INVESTMENT FRAUD: HOW TO AVOID IT, WHAT TO DO IF YOU ARE A VICTIM
Investment fraud falls into four general categories, learn the signs and what to do if you suspect you have beome a victim
Investment fraud occurs when a stockbroker puts his own desires for financial gain ahead of his client: You! He will make unsuitable investments, give you bad investment advice, and in some case, he will even lie to you. Because it's your money, you should become familiar enough with what makes a good investment, know what you are comfortable with in your investments, and keep an eye out on your broker's dealings with your funds. Before signing up with an investment broker, check around to be sure he is reputable, that there are no complaints filed against him, and so forth. If you suspect that you have become a victim of an investment scam or investment fraud, there are some things you can do to put a stop to it, and perhaps recover losses, or at least most of your losses.
Sources For Help In Choosing A Broker, Or If You Suspect Fraud
When selecting a stock broker, do your homework. Learn everything you can before committing yourself to one. There are plenty of online sites to guide you in selecting a reputable broker, including Broker Evaluation, Broker Rankings, and Investor Guide Broker Rankings. Financial Guide Savy will give you basic advice on all aspects of investments. If you suspect your broker has committed fraud, firms such as AttorneysForInvestors, Securities Attorneys, and Securities Law Firm will help you recover your losses.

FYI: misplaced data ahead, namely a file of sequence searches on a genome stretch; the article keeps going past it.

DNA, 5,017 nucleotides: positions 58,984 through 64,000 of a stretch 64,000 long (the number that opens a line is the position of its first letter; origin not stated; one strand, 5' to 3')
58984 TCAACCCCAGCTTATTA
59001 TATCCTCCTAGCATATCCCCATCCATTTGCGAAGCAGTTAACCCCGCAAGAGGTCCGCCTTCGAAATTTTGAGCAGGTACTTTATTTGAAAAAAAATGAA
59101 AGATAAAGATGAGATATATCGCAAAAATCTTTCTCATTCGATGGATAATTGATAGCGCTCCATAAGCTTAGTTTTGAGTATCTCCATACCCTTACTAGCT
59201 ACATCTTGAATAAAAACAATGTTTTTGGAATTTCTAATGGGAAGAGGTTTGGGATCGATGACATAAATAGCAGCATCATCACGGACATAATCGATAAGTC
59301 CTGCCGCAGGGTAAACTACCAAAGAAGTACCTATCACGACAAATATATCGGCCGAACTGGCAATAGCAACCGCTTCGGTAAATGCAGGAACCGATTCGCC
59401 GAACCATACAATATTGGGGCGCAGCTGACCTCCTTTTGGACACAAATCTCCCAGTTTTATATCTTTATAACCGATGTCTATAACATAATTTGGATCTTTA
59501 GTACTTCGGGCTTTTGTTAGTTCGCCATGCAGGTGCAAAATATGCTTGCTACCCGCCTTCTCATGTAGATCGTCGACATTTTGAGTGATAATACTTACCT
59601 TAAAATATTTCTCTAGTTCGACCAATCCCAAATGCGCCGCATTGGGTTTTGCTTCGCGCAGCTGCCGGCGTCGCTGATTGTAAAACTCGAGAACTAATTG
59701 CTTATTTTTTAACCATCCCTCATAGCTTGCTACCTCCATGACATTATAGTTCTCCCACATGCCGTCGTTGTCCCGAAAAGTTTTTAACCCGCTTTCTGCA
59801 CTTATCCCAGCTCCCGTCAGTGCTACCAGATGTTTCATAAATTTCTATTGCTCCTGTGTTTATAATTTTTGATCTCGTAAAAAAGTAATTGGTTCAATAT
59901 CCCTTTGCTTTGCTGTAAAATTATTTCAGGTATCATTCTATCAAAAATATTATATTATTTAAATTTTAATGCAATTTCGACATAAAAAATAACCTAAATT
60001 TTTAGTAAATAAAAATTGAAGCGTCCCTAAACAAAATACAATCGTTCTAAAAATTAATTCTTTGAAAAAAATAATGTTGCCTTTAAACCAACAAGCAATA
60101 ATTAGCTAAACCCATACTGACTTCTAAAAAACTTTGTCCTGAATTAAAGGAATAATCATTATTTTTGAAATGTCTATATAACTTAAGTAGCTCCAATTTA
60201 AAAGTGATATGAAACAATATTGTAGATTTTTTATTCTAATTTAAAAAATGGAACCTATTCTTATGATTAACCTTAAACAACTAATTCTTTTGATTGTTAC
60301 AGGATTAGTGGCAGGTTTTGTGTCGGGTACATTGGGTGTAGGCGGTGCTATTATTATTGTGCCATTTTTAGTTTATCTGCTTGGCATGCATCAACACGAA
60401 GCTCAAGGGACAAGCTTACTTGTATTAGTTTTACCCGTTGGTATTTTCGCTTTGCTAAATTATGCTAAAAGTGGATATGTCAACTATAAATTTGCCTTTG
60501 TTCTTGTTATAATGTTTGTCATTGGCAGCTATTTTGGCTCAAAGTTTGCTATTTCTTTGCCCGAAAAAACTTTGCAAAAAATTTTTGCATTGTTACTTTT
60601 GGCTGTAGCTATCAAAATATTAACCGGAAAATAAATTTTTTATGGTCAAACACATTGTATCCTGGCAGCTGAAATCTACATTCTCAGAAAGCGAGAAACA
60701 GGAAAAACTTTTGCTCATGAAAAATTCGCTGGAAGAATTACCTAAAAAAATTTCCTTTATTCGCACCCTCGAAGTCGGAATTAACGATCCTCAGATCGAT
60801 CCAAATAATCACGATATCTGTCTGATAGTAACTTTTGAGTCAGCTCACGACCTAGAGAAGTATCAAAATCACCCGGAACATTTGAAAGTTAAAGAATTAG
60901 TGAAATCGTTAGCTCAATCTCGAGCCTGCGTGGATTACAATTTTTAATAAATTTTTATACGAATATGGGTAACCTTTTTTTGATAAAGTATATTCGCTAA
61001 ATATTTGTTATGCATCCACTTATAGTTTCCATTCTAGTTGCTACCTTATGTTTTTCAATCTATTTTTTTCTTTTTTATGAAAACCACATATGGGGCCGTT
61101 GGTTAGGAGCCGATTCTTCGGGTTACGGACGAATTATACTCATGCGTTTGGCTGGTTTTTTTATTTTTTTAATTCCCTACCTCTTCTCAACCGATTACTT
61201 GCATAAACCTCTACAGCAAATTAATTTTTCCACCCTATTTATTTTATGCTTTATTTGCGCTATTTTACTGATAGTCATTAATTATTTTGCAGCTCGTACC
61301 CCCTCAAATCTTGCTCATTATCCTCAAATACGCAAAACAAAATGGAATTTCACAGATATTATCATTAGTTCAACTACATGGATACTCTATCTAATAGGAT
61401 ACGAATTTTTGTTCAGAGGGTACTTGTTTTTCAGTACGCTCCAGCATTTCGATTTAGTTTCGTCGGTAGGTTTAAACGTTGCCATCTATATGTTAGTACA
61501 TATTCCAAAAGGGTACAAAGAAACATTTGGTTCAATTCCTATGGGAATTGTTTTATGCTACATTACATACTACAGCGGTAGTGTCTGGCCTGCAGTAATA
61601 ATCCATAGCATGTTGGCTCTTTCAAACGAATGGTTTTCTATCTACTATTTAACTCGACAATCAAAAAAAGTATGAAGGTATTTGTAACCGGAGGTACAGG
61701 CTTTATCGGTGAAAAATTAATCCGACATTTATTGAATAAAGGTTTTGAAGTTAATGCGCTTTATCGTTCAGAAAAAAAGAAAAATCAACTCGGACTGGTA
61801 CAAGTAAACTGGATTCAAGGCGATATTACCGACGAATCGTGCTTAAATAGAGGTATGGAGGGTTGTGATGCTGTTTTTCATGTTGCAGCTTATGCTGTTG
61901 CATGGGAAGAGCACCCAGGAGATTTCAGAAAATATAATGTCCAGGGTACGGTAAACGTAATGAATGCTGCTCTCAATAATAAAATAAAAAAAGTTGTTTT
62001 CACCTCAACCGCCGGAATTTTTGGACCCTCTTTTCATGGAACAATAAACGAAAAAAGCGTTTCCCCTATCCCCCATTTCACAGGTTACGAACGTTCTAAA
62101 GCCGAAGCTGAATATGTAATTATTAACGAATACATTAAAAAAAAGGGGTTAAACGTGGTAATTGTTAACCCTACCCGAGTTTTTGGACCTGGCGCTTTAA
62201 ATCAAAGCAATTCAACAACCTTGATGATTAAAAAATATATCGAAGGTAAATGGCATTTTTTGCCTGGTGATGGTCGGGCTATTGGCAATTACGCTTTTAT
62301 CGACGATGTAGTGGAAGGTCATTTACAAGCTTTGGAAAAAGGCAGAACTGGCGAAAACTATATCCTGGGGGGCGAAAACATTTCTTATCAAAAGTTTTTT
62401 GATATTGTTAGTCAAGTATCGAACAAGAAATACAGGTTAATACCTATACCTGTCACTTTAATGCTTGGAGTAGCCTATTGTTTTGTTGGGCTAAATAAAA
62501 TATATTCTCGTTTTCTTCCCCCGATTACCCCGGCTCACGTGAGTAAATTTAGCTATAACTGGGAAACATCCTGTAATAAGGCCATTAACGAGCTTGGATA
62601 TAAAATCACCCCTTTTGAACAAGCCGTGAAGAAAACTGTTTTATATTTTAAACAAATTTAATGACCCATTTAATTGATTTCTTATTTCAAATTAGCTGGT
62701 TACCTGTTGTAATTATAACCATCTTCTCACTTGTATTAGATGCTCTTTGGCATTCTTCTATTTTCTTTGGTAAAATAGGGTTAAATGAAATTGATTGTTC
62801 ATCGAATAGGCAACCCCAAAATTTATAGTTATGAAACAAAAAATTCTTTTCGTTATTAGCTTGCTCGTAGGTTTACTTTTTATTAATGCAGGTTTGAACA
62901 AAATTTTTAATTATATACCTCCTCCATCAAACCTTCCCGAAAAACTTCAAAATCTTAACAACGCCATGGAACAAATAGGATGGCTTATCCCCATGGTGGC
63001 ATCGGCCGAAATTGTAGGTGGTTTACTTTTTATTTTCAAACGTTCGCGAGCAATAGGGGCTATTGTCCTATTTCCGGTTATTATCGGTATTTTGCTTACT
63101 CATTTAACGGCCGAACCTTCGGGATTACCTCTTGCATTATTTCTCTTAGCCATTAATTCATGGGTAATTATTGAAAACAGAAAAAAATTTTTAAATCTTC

What Constitutes Investment Fraud?
Investment fraud generally falls into four categories:
- Churning, or making a lot of small trades. This makes more fees for him, and shows up as small profits in your portfolio. It's unfair to you, as these fees come out of your pocket.
- Intentionally fails to diversify your investments, or "put all your investments into one basket." It's recommended that you diversify your portfolio for protection, so that all your investments aren't in one market. Protects your investments by not having everything tied up in one form of investment.
- Recommends stocks outside your objectives or risk tolerance. This allows the broker to push undesirable stocks, or even stocks in companies he has invested with.
- Misrepresents or omits facts about a stock, especially the risk factor; in other words, lying to you. He may cover up the risk factor, or tell you the stock is a safe bet when it really isn't.
Investment fraud can occur at the company level, or with a single employee. Investment fraud can range in size from multi-million dollar deals to penny stocks. Whatever the size of the investment, it still boils down to intentional disregard for the client's financial situation, and obsession for personal gain.
The best way to avoid investment fraud is to be an informed investor. Check out your potential advisors carefully, through the sources mentioned in this article, and with your associates. Acquaint yourself with investment practices, watch your own investments so you will know what is happening. Keep an eye on your statements, and don't give your investment broker carte blanche with your investments. It's your money. Be in control of it.